It’s a fantastic day in Siam today … why? I’m not quite sure yet, but I’m really enjoying it so far for some reason!!
Before you read any further, check out my latest clip that I’ve just thrown together. It will form the base of this blog entry.
Where Jazz, Language and Ciphers Meet
Playing for years in my Jazz Trio – “The ROL Trio” with Dale Lee and Kenro Oshidari, we would often experiment with new ideas for soloing and communication when we played together. Kenro is a master of telling a story on his double bass, and Dale likewise. I used to try and take that ‘communication’ concept to a new level. I would often incorporate into my piano solos, messages in Morse code.
This must have been rumbling in my subconscious a few weeks ago when I dreamed of teaching perfect pitch, relative pitch, how to swing, Morse Code and Sign Language in one big strategic globule!
Words were running through my head. I wrote down several versions and after a little thought decided on what you see in the clips for various reasons.
|**Bees in a Hive**||B||-…|
|**Fifty Fat Frogs**||F||..-.|
|**Go Go Girl**||G||–.|
|**Japan in June**||J||.—|
|**Queue in a Line!**||Q||–.-|
Language / Learning / Mind / NLP- Simultaneous Language Acquisition
- Using Humour and Emotion in Learning
- Guiding the Eyes / Utilising Peripheral Vision
- Subconscious / Unconscious Programming
- Hearing a new language or ‘Morse’ as ‘Sound Blocks’ – not text strings
- Use of Colour in Learning and Memory
- Learning Things Without Even Knowing We’ve Learned Them
Music- Perfect Pitch
- Relative Pitch
- Rhythm – the power of 120 beats per minute
- Pedal Notes – makes the note easier to recall through repetition
- Pedal Notes – Help change the brainwave state
Language / Learning / Mind / NLP
Simultaneous Language Acquisition
I’m a strong advocate of Simultaneous Language Acquisition. I’ve found that any time I learn more than one language at the same time, there are synergies that happen that wouldn’t have otherwise occurred.
In this clip, I chose two ‘candidates’ for our lab rats – Morse Code and the American Sign Language (ASL) Finger Spelling Alphabet. They are easy because they have a common link – the Alphabet. I admit that in other languages there are other letters and some of the images that I have used (e.g. Oreos) may not be relevant in some countries / cultures. I always have a problem when trying to make something ‘universally applicable’, as when you start to get broader with mnemonics, links etc, the ’emotional’ potency is sometimes lost that would normally be there from things that have strong emotional value in one’s own culture. I would recommend to people who find that some of the words might not sit well with them, to change them.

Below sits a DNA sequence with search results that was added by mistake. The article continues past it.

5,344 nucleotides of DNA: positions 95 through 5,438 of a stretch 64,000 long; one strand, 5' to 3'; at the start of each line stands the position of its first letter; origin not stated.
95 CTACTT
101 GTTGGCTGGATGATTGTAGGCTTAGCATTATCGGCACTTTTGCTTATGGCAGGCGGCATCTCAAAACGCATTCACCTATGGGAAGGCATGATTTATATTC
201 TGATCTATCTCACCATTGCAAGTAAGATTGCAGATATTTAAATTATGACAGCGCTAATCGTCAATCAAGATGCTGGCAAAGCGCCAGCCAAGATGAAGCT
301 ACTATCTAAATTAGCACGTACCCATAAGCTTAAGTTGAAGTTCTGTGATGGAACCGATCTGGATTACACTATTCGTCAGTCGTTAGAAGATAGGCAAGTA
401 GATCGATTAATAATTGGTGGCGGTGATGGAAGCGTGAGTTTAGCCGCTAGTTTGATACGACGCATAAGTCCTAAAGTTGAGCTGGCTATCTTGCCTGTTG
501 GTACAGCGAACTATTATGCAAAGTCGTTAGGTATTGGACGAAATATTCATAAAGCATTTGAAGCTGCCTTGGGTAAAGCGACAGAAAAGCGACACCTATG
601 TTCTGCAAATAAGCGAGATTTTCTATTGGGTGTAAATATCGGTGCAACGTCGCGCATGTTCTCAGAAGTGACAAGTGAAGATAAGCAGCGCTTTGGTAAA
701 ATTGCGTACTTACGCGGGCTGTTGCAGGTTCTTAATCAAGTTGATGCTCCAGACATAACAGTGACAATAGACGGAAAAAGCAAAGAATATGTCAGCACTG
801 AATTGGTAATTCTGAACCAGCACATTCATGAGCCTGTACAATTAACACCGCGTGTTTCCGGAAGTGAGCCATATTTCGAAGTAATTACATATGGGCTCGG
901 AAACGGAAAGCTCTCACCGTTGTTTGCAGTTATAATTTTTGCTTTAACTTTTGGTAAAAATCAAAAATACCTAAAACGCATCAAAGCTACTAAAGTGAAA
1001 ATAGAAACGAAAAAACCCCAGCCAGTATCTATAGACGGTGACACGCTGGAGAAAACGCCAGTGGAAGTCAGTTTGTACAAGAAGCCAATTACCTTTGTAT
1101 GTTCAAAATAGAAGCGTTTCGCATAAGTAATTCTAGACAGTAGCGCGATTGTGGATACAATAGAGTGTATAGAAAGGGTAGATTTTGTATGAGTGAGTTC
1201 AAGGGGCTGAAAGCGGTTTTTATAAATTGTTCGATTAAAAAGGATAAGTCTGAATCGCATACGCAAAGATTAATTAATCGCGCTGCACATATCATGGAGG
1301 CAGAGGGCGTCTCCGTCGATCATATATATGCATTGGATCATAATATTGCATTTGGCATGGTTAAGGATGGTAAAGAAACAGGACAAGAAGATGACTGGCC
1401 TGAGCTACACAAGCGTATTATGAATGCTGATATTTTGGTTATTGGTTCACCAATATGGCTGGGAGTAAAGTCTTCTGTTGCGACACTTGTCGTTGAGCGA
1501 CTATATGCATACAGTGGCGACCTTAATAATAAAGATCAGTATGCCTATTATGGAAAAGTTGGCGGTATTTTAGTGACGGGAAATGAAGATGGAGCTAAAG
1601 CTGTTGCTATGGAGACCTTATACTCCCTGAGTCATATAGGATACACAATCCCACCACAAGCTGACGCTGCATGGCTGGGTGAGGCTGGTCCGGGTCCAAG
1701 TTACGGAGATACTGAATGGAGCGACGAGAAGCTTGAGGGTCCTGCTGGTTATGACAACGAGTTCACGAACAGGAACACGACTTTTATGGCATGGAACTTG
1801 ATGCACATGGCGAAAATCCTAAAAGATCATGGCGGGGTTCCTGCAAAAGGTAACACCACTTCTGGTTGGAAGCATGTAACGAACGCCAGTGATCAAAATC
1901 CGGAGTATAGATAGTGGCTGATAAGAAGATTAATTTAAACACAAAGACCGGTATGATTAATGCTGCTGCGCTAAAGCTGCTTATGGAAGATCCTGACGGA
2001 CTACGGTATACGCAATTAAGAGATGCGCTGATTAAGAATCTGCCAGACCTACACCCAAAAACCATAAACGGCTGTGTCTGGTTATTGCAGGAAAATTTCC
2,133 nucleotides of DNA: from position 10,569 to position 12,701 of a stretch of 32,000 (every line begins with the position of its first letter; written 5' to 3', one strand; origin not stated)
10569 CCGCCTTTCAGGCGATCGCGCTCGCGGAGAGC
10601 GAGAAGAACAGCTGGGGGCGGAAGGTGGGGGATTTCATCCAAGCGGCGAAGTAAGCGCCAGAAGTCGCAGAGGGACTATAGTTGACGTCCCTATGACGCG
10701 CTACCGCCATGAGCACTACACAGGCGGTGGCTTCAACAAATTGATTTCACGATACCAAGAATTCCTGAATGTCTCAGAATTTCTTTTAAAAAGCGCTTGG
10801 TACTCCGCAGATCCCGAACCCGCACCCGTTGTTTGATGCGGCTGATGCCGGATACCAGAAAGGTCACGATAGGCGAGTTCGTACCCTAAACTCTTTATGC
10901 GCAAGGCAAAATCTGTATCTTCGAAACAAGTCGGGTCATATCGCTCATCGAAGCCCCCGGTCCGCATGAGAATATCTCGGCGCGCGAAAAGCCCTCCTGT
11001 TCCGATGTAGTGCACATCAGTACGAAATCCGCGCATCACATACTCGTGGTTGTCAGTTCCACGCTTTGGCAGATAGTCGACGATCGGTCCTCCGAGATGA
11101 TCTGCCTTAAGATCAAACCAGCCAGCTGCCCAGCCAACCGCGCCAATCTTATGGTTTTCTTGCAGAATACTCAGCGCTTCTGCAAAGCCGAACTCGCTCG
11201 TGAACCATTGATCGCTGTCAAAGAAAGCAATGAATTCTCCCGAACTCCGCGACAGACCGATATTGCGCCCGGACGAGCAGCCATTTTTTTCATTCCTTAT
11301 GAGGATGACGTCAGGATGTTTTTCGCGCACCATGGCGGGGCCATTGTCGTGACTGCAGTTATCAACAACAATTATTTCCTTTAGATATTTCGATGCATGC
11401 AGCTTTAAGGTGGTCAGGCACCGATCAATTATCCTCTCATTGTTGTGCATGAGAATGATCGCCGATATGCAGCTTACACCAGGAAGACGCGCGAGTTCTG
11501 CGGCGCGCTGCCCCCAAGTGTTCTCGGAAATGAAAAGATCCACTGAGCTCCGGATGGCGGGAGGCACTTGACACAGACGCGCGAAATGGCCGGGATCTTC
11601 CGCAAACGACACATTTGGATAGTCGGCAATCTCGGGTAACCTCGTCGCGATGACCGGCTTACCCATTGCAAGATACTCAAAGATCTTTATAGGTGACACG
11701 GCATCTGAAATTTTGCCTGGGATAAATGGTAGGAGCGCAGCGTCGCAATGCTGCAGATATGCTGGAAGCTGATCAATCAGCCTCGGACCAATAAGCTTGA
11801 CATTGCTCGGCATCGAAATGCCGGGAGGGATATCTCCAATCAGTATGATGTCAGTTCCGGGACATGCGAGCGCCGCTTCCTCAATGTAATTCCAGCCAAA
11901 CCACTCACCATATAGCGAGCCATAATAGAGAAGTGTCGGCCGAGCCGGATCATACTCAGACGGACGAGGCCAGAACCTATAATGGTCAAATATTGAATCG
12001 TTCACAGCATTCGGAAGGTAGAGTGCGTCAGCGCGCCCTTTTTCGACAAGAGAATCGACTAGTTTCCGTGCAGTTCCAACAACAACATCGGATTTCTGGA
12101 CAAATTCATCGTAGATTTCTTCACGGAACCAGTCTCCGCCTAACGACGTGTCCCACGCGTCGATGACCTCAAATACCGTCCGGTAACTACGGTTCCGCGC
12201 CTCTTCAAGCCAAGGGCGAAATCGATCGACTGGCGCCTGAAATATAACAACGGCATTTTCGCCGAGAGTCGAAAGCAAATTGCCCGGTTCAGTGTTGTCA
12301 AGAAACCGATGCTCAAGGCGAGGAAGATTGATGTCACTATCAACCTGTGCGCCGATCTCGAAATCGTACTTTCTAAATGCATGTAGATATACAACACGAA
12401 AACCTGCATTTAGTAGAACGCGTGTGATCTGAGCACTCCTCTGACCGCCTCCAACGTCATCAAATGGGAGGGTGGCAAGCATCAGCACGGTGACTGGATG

Some examples of this might be the word ‘Laboratory’ for ‘L’. Some people say ‘LABratry’, some say ‘LaBOratory’ and then some say (as I’ve used in the clip) LaBOratry.
Some people might have an aversion to embedding ‘Yankee Doodle’ into your psyche too. That’s just personal choice I guess J … I fully understand if you’d like to change it to something else.
Humour, Emotion and Learning
I’ve tried to tap into the ’emotional’ realm of things on a number of levels here.
The first thing that I did intentionally was to choose 120 beats per minute. This rhythm sets our brainwaves into a state ideal for ‘learning’.
I’ve chosen to use a sparse plain white background. This enhances the images and colours used. I put several filters on myself to try and make the picture look a little more surreal. I didn’t want to appear as a ‘human teacher’ in the video. Just a memory aid that dueled with the pictures opposite.
You can see a similar intentional use of ‘space’ in training programmes like the Landmark Forum. Many people either love or hate the forum. I will reserve the right to not express my opinions on their philosophies, but they definitely understand how to use space, colour and repetition to have a subconscious impact.
I have tried to choose images that evoke emotions. In some cases I have also tried to choose words that look like the hand-signs. Often these emotions are reinforced by my facial expressions. Some examples are:
A Apple Looks like an Apple
D Dog’s Behind – humourous picture / concept. My facial expression reinforces it and the index finger in the sign is reinforced by the dog’s tail caught by peripheral vision in the image of the ‘dog’s behind’
E EGG! – The beat that the word ‘egg’ comes in on is an off-beat – chosen to represent a ‘splatting egg’. The image chosen reinforces it.
K Kangaroo – the Sign already looks like a ‘K’ and I bounce my fingers slightly to trigger the thought of a Kangaroo
V Victory ‘V’ – This is a very powerful image the world over. I’ve abused THREE meanings of this sign. First – the letter ‘V’ which is the learning target. I’ve chosen the words ‘Victory V’ as the Morse peg, and to reinforce the meaning of ‘Peace’ to keep re-occurring each time the ‘Peace’ riff comes up.
Y Yankee Doodle – This image is filled with different meanings for different people – depending on what part of the world you’re from and what era you’re from. I’ve tried to have a similar expression on my face as Uncle Sam.